Councillors have approved plans to dispose of Silverburn Park’s 19th Century Flax Mill by giving it to the Fife Environment Access Trust (FEAT), which has been developing activities to regenerate the Leven park, for free.
FEAT is looking to breathe new life into the B-listed brick building by creating a backpacker’s hostel, a cafe and restaurant, arts and crafts studios for local makers and enterprises, a gift shop, meeting rooms, event and exhibition spaces and offices.
Around 135 jobs could be generated over a two-year period of redevelopment, and 26 jobs are likely to be directly created once the renovated Silverburn Flax Mill is up and running, although councillors on the region’s assets and corporate services sub committee were told another 17 will be supported in other parts of Fife, Scotland and the UK by activities generated by the investment in Silverburn.
Estimates put the value of the refurbished building at around £950,000, but surveyors say it is only worth - in its current dilapidated condition - just £1.
Indeed, the price tag for the entire project is anticipated to be in the region of £8 million, so Fife Council has decided to relieve itself of ongoing maintenance costs whilst retaining ownership of the park land around the flax mill itself.
Council co-leader Councillor David Alexander, who represents the Leven, Kennoway and Largo ward, said: “We’re going to get a building which will have £8 million invested in it and it’s got historical value as well.
“For me, this is a hugely positive project.”
FEAT has spent the last few years regenerating Silverburn Park with the assistance of a Friends of Silverburn Park group made up of community members.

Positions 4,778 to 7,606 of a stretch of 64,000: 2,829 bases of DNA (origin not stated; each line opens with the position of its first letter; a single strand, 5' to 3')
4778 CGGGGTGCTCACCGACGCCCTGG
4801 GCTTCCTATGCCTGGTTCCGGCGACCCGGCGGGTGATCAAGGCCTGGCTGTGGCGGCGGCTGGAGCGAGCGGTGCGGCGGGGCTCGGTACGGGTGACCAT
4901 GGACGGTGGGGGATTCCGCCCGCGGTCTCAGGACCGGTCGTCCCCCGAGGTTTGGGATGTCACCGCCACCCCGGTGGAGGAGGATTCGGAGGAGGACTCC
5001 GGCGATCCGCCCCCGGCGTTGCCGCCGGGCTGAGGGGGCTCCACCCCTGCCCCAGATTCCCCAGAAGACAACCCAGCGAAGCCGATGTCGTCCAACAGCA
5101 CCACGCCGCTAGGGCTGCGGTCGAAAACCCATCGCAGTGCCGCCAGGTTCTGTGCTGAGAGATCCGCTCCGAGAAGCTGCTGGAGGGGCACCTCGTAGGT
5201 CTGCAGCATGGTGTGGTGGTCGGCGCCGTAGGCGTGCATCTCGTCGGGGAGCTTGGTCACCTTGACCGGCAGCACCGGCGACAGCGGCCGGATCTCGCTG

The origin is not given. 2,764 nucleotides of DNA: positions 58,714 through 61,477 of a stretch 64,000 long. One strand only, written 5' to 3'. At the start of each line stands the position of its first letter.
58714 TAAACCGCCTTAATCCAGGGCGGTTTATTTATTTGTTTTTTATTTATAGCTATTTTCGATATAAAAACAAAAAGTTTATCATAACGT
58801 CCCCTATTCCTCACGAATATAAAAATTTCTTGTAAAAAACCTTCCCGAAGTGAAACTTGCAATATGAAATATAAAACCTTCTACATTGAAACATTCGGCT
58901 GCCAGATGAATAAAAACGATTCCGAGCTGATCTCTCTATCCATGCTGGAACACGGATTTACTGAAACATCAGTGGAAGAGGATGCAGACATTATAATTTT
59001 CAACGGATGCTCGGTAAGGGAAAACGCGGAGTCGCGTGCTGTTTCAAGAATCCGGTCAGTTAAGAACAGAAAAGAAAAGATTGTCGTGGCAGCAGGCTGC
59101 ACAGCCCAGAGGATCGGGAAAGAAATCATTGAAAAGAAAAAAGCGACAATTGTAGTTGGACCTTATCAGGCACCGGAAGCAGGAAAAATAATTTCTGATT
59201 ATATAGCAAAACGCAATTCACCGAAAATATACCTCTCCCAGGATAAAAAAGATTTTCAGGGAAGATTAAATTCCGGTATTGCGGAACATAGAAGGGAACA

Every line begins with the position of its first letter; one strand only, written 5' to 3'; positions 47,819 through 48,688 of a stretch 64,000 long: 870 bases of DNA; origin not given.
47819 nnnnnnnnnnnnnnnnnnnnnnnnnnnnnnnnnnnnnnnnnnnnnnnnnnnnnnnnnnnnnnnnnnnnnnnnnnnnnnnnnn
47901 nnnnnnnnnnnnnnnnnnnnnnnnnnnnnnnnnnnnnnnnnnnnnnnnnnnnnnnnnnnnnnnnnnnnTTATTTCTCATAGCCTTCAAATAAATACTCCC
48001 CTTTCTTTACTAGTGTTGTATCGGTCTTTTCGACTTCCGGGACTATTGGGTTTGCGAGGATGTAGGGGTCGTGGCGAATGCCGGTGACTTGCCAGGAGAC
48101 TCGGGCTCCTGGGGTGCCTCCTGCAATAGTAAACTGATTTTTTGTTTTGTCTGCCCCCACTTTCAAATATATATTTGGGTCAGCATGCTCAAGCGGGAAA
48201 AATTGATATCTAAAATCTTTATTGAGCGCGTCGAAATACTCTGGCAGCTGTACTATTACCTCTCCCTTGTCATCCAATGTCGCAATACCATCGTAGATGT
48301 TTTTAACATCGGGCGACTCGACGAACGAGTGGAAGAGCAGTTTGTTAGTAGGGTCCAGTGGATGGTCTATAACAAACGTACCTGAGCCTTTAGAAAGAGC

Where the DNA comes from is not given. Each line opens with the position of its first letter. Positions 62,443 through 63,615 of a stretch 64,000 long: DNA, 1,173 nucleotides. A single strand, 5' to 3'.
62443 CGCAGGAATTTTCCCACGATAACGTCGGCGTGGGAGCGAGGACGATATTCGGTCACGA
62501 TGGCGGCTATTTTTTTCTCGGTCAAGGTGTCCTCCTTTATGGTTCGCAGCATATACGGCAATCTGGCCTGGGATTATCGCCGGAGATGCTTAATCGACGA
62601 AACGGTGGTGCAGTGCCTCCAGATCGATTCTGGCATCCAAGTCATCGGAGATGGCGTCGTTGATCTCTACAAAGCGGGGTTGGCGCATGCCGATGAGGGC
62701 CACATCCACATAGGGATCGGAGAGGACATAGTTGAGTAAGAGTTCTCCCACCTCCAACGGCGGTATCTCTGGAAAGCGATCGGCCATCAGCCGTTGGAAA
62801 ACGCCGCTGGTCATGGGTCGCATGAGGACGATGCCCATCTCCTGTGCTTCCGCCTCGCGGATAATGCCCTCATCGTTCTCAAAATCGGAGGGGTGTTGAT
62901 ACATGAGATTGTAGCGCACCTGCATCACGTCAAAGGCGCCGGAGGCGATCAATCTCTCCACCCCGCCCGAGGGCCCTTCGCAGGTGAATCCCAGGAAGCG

Two significant pieces of investment are already generating economic activity, namely the Cottage Window Café and a campsite development at the lower paddock which has become recognised as one of the best small campsites in Scotland.
The next stage will be to bring the Flax Mill up to modern standards while preserving elements of architectural significance, and creating facilities within the building which attract visitors and create sources of income.
Almost £3.5m is coming from the National Lottery Heritage Fund and £2m from Fife Council capital funding has also been allocated, with other sources being sought for the remainder of the cash.
Councillor David MacDiarmid said he was particularly excited about the project, but questioned why the building had been allowed to fall into such a state of disrepair that it has been on Scotland’s at risk register since 2002.
“It appears to me that Fife Council has a habit of leaving buildings to deteriorate,” he noted.
“But this looks great on paper and I hope it’s a great success.”
That concern was echoed by Councillor Bill Porteous, who added: “Fife Council does seem to be very cavalier with its assets.
“I’m hoping that in the future we get to grips with this because we can’t allow assets to waste. That means we’re not taking proper charge of our assets.”
In response, community manager David Paterson said work had been done over the years to “keep the building going” but stressed stretched resources had hindered those efforts.